The Avalon Marshes Centre sits at the heart of Somerset’s Avalon Marshes. Owned and managed by Natural England the centre has visitor information, café, craft shop, replica historic buildings, classroom, meeting room, car park and toilets. It is also an important focus for educational and other events and is the central hub for the management of the Avalon Marshes nature reserves providing a base for the RSPB, Somerset Wildlife Trust, the Hawk & Owl Trust and Natural England. The replica buildings are in the care of the South West Heritage Trust. The centre itself is awaiting redevelopment but is functional and provides a good base from which to Explore the area.
A short walk up the road is Shapwick Heath National Nature Reserve (NNR); close by are Ham Wall NNR, Shapwick Moor, Catcott Complex and Westhay Moor NNR. All are within easy cycling distance and have car parking. To find out more go to our Nature Reserve pages.
The Avalon Marshes Centre is linked to Glastonbury by an almost entirely traffic free cycle track which passes through Shapwick Heath and Ham Wall NNRs. This route links into National Cycle Route 3.
Please note that further improvement works are being carried out at the Avalon Marshes Centre starting on 21 January and due for completion in mid-March. The centre including the cafe and craft centre will remain open as usual during this period. To find out more go to our news page.
At the centre you will find two replica buildings under construction. One is a Romano British dining room with a working hypocaust, the other a Saxon longhall based on the 9th century Saxon Royal Palace at Cheddar. These buildings have been constructed by the South West Heritage Trust with their Hands on Heritage volunteers. The buildings were funded by the Heritage Lottery funded Avalon Marshes Landscape Partnership Scheme. They are currently only open to view inside for special events only – keep an eye on our Events page.
In addition, the site also boasts the Bulleid and Gray hut, which formed the base for the archaeological excavations at the Lake Villages. These were undertaken by archaeologists Bulleid and Gray, in the late 19th and early 20th Centuries. The hut was part of the Peat Moors Centre, which closed a few years ago, but is to be relocated next to the two new replica buildings.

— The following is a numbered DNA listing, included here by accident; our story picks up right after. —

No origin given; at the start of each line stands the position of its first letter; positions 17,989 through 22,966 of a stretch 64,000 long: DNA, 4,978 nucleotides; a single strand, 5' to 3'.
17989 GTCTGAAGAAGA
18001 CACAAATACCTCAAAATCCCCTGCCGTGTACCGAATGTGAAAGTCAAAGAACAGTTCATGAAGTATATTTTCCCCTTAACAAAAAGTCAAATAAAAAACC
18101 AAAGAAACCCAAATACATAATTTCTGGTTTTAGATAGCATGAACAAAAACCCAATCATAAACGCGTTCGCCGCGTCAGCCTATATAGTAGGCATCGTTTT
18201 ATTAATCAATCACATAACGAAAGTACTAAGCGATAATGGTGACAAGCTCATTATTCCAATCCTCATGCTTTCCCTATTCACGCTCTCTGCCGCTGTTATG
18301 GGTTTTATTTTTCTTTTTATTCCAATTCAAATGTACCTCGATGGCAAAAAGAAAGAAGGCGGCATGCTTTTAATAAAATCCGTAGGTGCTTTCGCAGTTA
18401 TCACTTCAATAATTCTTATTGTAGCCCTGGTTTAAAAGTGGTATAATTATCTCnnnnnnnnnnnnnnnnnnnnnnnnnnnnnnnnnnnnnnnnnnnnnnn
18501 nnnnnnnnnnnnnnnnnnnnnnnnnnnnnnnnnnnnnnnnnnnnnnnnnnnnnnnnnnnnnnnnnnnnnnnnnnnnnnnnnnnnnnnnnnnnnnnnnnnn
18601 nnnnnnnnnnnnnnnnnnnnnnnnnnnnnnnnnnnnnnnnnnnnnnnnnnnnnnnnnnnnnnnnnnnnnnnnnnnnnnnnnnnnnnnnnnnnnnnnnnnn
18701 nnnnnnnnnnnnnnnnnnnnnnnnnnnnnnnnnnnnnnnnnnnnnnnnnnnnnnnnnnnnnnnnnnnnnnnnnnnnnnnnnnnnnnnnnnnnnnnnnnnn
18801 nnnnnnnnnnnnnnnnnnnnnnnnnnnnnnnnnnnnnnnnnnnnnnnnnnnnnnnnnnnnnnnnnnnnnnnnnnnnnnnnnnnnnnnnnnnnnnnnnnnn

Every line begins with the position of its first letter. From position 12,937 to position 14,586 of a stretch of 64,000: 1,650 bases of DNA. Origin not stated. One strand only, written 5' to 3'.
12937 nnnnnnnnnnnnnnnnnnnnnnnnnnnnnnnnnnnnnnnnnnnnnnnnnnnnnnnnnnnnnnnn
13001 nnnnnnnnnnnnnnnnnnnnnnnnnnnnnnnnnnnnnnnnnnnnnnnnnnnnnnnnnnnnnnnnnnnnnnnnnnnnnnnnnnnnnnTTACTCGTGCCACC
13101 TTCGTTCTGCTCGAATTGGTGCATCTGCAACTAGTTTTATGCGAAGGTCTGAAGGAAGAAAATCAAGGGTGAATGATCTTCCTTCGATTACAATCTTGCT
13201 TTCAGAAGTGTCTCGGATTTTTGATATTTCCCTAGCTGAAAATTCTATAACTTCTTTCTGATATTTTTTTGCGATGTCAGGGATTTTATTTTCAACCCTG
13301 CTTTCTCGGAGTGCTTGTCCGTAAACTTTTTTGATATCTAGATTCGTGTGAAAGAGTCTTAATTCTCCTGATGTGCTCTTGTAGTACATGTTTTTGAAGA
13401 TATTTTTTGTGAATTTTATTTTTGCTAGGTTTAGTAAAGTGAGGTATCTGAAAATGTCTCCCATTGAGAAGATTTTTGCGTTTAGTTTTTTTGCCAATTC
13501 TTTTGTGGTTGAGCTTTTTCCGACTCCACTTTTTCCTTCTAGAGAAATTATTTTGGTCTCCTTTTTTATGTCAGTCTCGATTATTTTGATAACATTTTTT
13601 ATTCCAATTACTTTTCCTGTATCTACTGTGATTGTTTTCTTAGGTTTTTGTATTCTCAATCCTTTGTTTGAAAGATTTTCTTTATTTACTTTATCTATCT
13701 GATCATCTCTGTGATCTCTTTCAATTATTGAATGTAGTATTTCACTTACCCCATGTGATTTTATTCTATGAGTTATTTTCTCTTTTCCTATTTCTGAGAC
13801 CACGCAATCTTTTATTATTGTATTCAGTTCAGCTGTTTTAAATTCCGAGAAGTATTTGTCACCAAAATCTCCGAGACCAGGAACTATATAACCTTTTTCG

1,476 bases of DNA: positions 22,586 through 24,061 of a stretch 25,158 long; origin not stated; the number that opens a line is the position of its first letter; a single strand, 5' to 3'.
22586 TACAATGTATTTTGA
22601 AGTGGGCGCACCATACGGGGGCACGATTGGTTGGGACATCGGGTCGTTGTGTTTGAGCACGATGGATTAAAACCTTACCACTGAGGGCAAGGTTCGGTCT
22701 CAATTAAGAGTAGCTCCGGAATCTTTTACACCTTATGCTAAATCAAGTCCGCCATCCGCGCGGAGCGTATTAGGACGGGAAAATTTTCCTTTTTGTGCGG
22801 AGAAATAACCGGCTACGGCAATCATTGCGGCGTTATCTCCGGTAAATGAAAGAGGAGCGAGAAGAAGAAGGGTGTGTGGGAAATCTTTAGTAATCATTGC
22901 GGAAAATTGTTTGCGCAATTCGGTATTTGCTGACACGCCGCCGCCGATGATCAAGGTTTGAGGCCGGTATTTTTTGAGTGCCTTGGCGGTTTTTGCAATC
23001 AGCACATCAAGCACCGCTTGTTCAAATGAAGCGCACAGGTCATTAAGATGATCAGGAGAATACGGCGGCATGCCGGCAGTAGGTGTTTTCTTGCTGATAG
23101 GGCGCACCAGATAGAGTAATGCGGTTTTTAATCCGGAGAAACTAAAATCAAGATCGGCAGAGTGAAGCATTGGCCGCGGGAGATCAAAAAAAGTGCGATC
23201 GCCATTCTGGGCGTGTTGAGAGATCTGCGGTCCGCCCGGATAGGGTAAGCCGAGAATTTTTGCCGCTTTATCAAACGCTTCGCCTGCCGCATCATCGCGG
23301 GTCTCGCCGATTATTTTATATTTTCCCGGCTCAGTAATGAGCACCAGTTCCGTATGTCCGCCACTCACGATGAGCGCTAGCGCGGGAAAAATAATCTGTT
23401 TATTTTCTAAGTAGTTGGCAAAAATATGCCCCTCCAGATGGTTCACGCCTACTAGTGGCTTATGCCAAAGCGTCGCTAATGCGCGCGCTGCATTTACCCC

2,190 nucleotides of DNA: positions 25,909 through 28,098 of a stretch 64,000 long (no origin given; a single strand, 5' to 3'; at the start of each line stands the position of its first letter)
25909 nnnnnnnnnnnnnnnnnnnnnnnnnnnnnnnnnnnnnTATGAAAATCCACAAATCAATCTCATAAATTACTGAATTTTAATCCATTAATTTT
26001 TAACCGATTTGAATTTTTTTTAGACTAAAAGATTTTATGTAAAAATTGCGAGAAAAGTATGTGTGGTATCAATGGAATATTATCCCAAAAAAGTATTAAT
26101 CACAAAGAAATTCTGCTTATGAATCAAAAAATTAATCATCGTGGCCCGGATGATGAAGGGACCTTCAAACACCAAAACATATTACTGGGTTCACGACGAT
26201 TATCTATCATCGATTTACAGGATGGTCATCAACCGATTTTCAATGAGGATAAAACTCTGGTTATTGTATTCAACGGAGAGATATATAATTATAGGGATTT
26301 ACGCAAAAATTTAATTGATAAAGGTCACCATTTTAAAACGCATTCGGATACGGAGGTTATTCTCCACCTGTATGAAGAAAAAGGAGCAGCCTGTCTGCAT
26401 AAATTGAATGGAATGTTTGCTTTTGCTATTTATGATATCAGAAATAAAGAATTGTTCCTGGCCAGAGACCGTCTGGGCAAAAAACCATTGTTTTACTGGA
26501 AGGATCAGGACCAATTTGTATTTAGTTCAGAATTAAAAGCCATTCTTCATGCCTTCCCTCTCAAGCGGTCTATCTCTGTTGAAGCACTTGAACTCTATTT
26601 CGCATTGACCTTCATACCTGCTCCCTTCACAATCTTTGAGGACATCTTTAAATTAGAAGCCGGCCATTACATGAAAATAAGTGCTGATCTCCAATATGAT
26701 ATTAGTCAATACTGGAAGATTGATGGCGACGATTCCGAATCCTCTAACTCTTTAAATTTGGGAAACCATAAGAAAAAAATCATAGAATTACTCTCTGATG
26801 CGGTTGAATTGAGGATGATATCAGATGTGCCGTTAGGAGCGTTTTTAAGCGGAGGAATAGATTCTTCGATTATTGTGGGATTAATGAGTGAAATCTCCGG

The attractive gallery and craft shop is operated by Somerset Crafts, a group of local artists and craftsmen. Open seven days a week sells a wide range of original hand-crafted items, many drawing their inspiration from the wildlife and landscape of the Avalon Marshes.
The centre has a new cafe. the “Marshes Hub Tea Stop”. The cafe serves hot and cold drinks, ice creams, home made cakes, cream teas, a range of sandwiches, baguettes, paninis and breakfast baps with sausage, bacon and eggs – and there is more to be added to the menu over the next few months. There is both indoor and outdoor seating and you are assured a warm welcome.
Open 9.30am to 5pm seven days a week
Located in the Craft Gallery, our visitor information point has lots of maps and leaflets about the nature reserves and local area. The desk is regularly manned by staff and volunteers who will try and answer your questions and help you get the best out of your visit. When the Gallery is closed there is a map and a selection of leaflets accessible outside alongside the café area.
In 1963 a local family, the Rogers, bought a small cottage called “The Willows” and its adjoining peat-rich land. Trading as “the Willows Peat Company” the peat was dug, bagged and sold. In 1976 the Rogers opened a garden centre which complemented the growing demand for horticultural peat – the “The Willows Garden Centre”.
Nearby peat was being excavated in huge quantities by peat companies such as Eclipse, Fisons, and Godwins, unearthing a remarkable archaeological record in the process, including the famous Sweet Track. These finds were recorded and rescued where possible by the Somerset Levels Project led by John and Bryony Coles. Seeking somewhere local to tell the archaeological story and display some of the finds, the project worked with Roger Rogers to establish the Peat Moors Centre. In 1992 it was expanded to tell some of the story of the Lake Villages. Two Iron Age round-houses were constructed, the Bulleid and Gray hut moved to the site and other work done to bring the history of peat alive. This work was funded by Somerset County Council who took over the running of the heritage part of the site.
In 2006 the site was purchased by English Nature (now Natural England) as an office and work base for the growing Shapwick Heath National Nature Reserve and other Somerset reserves. Further developments provided a work space for the RSPB, Somerset Wildlife Trust and others; the Avalon Marshes Centre was born. Sadly the Peat Moors Centre shut its doors to the public in 2009 but it continued to be used as an educational resource and provided a work base for the South West Heritage Trust’s “Hands on Heritage” team.
2017-18 has seen significant investment at the centre by Natural England funded by Defra. The life expired portacabins have been replaced by a modern new office building for staff and volunteers. The Craft Centre has been refurbished and upgraded. Hidden away the underground services have been modernised and the centre has wi-fi for vistitors. It is hoped that, subject to funding, other significant improvements will take place over the next few years.